Probability Theory pp 447-494 | Cite as

# Brownian Motion

In Example 14.45, we constructed a (canonical) process (*X*_{ t })_{t∈[0,∞)} with independent stationary normally distributed increments. For example, such a process can be used to describe the motion of a particle immersed in water or the change of prices in the stock market. We are now interested in properties of this process *X* that cannot be described in terms of finite-dimensional distributions but reflect the whole *path t* → *X*_{ t }. For example, we want to compute the distribution of the functional *F*(*X*) := *sup*_{t∈[0,1]} *X*_{ t }. The first problem that has to be resolved is to show that *F* is a random variable.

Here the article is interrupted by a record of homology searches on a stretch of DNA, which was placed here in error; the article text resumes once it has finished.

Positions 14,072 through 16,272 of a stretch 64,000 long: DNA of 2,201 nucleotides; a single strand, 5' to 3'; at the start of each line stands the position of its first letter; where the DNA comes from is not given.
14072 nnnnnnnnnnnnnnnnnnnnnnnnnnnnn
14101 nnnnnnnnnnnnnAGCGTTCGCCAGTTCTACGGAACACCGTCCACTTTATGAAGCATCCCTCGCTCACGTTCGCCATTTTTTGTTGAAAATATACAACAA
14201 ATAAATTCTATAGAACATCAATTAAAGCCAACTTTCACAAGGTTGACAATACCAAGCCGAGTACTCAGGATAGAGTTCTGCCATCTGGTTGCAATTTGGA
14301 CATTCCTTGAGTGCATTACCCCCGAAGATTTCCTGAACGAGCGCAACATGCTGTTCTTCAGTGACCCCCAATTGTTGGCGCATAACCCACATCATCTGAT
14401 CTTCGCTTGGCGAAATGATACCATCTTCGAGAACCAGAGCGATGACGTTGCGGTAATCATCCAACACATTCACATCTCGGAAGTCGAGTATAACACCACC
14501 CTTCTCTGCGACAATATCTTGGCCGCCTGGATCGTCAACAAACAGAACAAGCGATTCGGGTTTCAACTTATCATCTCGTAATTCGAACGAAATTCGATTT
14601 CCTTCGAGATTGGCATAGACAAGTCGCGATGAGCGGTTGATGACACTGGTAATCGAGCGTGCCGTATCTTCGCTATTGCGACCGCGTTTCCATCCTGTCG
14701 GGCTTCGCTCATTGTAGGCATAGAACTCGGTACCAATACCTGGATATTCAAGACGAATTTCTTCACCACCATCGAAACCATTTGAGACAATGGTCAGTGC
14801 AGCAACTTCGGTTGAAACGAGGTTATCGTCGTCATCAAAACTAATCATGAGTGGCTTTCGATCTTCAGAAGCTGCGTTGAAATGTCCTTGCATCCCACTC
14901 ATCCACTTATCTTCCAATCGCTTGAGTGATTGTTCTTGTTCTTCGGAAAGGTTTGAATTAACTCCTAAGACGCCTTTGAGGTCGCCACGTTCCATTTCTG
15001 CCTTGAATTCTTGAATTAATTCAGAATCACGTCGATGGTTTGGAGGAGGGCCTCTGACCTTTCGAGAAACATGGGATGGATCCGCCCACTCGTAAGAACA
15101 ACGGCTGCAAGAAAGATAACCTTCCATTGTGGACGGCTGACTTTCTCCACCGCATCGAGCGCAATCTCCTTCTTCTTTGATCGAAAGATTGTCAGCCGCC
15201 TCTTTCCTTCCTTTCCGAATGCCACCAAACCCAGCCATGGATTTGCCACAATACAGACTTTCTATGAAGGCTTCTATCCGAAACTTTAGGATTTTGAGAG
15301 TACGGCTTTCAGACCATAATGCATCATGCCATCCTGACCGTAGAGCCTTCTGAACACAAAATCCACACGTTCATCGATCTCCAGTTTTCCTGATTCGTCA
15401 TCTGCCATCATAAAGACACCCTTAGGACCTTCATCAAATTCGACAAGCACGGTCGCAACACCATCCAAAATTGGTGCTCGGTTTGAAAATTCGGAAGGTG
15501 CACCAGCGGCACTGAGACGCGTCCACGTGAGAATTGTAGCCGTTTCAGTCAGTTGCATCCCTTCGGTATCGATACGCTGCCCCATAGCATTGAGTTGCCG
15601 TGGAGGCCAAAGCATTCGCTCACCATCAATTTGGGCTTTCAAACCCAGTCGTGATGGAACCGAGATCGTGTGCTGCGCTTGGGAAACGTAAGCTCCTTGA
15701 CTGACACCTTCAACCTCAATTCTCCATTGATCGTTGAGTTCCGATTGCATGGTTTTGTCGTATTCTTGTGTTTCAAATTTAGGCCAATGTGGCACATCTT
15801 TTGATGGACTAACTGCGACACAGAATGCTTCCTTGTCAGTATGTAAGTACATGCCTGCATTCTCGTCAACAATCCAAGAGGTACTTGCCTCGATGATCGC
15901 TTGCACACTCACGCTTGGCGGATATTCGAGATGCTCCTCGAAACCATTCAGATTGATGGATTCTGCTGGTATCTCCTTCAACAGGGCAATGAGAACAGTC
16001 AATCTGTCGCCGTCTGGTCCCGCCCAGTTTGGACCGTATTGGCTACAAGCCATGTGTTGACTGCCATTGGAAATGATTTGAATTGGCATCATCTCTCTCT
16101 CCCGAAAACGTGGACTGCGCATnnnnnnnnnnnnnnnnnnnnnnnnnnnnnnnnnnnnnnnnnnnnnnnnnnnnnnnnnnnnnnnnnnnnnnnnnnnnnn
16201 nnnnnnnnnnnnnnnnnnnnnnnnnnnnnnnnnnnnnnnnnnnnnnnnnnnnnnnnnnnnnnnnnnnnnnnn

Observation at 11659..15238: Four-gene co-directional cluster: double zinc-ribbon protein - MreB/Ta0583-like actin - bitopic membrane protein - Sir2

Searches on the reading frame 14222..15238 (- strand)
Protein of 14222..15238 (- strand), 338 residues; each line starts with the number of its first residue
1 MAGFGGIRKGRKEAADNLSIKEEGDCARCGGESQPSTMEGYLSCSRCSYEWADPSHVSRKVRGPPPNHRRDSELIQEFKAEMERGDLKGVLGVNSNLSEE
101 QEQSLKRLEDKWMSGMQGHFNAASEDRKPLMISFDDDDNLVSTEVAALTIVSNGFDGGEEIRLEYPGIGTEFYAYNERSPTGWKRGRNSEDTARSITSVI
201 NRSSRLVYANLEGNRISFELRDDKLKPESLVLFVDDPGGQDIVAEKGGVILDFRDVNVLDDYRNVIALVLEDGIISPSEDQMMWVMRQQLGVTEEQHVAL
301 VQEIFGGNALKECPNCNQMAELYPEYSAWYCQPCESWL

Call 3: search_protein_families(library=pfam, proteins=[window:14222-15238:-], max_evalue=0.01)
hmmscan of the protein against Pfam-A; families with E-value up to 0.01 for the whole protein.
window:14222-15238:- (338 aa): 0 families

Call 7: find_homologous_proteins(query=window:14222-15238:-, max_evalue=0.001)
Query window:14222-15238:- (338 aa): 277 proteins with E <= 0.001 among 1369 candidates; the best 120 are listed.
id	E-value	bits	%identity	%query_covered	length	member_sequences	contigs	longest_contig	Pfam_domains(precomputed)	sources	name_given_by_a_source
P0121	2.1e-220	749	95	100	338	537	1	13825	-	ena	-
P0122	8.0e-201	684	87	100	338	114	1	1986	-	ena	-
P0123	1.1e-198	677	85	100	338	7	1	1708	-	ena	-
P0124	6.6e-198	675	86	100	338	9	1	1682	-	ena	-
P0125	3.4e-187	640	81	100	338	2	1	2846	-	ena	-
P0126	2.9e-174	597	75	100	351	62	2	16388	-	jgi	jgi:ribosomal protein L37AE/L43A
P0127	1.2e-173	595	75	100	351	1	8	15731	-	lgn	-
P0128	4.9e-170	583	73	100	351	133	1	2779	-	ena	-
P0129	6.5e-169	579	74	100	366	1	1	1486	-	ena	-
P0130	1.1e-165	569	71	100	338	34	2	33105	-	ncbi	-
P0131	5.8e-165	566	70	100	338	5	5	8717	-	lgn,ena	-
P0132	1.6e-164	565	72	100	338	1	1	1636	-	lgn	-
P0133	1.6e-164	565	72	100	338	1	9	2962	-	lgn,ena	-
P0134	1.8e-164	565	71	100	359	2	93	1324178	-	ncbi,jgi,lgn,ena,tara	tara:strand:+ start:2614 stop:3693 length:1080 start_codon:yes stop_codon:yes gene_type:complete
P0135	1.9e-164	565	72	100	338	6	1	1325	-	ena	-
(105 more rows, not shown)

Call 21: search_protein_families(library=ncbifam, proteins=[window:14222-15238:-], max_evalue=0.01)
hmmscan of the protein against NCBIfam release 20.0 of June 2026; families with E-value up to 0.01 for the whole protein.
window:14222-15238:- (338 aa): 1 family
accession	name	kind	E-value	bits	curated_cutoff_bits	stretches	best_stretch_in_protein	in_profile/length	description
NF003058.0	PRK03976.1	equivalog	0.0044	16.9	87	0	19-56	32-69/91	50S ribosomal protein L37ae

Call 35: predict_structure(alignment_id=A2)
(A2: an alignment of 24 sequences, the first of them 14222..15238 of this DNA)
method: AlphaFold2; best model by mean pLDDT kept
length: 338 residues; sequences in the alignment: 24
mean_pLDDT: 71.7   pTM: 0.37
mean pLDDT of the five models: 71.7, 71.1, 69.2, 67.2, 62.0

In this chapter, we investigate continuity properties of paths of stochastic processes and show how they ensure measurability of some path functionals. Then we construct a version of *X* that has continuous paths, the so-called *Wiener process* or *Brownian motion*. Without exaggeration, it can be stated that Brownian motion is *the* central object of probability theory.

## Keywords

Brownian Motion Continuous Path Local Martingale Brownian Bridge Path Property## Preview

Unable to display preview. Download preview PDF.